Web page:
Morning Glory has claimed line honours in the Rolex Middle Sea Race. The German maxZ86 crossed the finish line off the Royal Malta Yacht Club this morning at 04:02:19 local time, in an elapsed time of 2 days 16 hours 12 minutes and 19 seconds.
Morning Glory's skipper, Kristina Plattner, daughter of SAP Chairman and co-founder Hasso, commented: “I have only raced offshore with my father before, so this was a new experience for me and I was a bit anxious before the race about how it would turn out. However, so many of the crew are old friends and they really looked after me, so it was not too difficult and I really enjoyed the race. It is a beautiful race course and watching the sunrise at Stromboli will be a lasting memory. It was so beautiful and calm but at the same time my four hour watch was just finishing, so the dawn meant we could get some rest. The long beat near the finish was very tiring but it was so nice to get a warm reception when we crossed the line.”
Volvo Ocean Race skipper Chris Nicholson, one of the afterguard on board, added: “The conditions were lighter than predicted, but that doesn't surprise anyone. This is a very changeable race course, which definitely keeps your concentration. Weather forecast and routing software are not that useful, you have to see what is happening around you and react. We definitely lost a lot of ground in the latter part of the race. It was a dead beat to Lampedusa with a lot of tacks that really slowed our speed towards the end.”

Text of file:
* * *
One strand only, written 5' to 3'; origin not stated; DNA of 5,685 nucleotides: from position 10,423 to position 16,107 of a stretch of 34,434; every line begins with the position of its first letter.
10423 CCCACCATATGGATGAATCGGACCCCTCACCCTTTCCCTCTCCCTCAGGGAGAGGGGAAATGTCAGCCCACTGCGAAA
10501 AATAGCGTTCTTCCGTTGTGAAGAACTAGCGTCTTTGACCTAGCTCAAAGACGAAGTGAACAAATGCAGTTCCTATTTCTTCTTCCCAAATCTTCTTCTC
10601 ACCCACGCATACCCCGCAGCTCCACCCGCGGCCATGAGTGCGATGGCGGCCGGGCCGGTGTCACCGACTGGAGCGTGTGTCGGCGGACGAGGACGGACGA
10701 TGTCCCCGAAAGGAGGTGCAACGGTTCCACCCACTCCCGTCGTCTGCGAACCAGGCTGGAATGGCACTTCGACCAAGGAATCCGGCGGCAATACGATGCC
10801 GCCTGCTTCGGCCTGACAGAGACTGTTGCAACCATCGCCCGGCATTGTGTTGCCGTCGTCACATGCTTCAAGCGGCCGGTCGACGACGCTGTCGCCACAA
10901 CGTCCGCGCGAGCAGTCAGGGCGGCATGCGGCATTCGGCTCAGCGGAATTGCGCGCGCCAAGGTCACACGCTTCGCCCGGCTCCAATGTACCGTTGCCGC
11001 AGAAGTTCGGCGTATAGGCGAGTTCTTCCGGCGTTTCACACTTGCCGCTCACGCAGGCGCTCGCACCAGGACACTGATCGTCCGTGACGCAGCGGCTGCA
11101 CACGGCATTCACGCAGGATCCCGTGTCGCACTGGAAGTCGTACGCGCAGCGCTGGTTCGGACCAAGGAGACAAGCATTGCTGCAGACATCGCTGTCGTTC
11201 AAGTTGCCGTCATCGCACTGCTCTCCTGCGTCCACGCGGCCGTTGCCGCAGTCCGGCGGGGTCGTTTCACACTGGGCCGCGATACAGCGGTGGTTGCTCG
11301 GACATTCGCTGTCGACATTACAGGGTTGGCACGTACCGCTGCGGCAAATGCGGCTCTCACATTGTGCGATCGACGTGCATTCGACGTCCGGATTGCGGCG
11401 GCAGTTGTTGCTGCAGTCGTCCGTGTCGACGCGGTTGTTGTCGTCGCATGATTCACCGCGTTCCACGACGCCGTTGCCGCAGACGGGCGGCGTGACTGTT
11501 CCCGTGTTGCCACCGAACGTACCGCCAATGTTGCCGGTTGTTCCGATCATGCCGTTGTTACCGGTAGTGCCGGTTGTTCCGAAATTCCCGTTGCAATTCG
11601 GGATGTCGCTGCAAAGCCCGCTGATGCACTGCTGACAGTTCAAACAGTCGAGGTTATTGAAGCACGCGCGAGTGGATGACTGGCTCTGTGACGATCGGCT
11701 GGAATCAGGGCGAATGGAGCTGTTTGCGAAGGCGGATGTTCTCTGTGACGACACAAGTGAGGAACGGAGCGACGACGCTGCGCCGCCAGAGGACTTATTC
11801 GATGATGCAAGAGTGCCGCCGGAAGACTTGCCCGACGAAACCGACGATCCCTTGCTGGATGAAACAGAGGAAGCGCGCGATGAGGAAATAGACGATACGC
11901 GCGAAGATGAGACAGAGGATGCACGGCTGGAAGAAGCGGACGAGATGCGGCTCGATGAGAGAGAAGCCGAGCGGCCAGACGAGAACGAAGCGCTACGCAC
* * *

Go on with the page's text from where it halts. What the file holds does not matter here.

Andres Soriano's Mills 72 Alegre, was the second yacht to finish the race just before dawn. Alegre beat her close rival for Mini Maxi honours, the JV72 Robertissima III (ex-Rán 2) entered by Luca Simone to the line by more than an hour.
Soriano commented: “This is the first proper offshore race that the new Alegre has done and the boat and the crew have performed well, which gives the team a lot of satisfaction. A real attraction of this race is that it is so unpredictable, I have completed a few and none of them have been the same, maybe when I have done ten races I will get to know it more but I don't think anyone can ever really know all of this race.
"I love coming to Malta for the race, the competitors and the Royal Malta Yacht Club members are what I would describe as 'real people'. The variety of the yachts and the sailors makes the occasion so special and fascinating. The high profile yachts like Alegre get a lot of media attention but I really admire yachts like the classic Infanta and all of the crews on the smaller boats taking part. Without them this race would not have 99 boats of all shapes and sizes and I feel everyone is of equal importance.”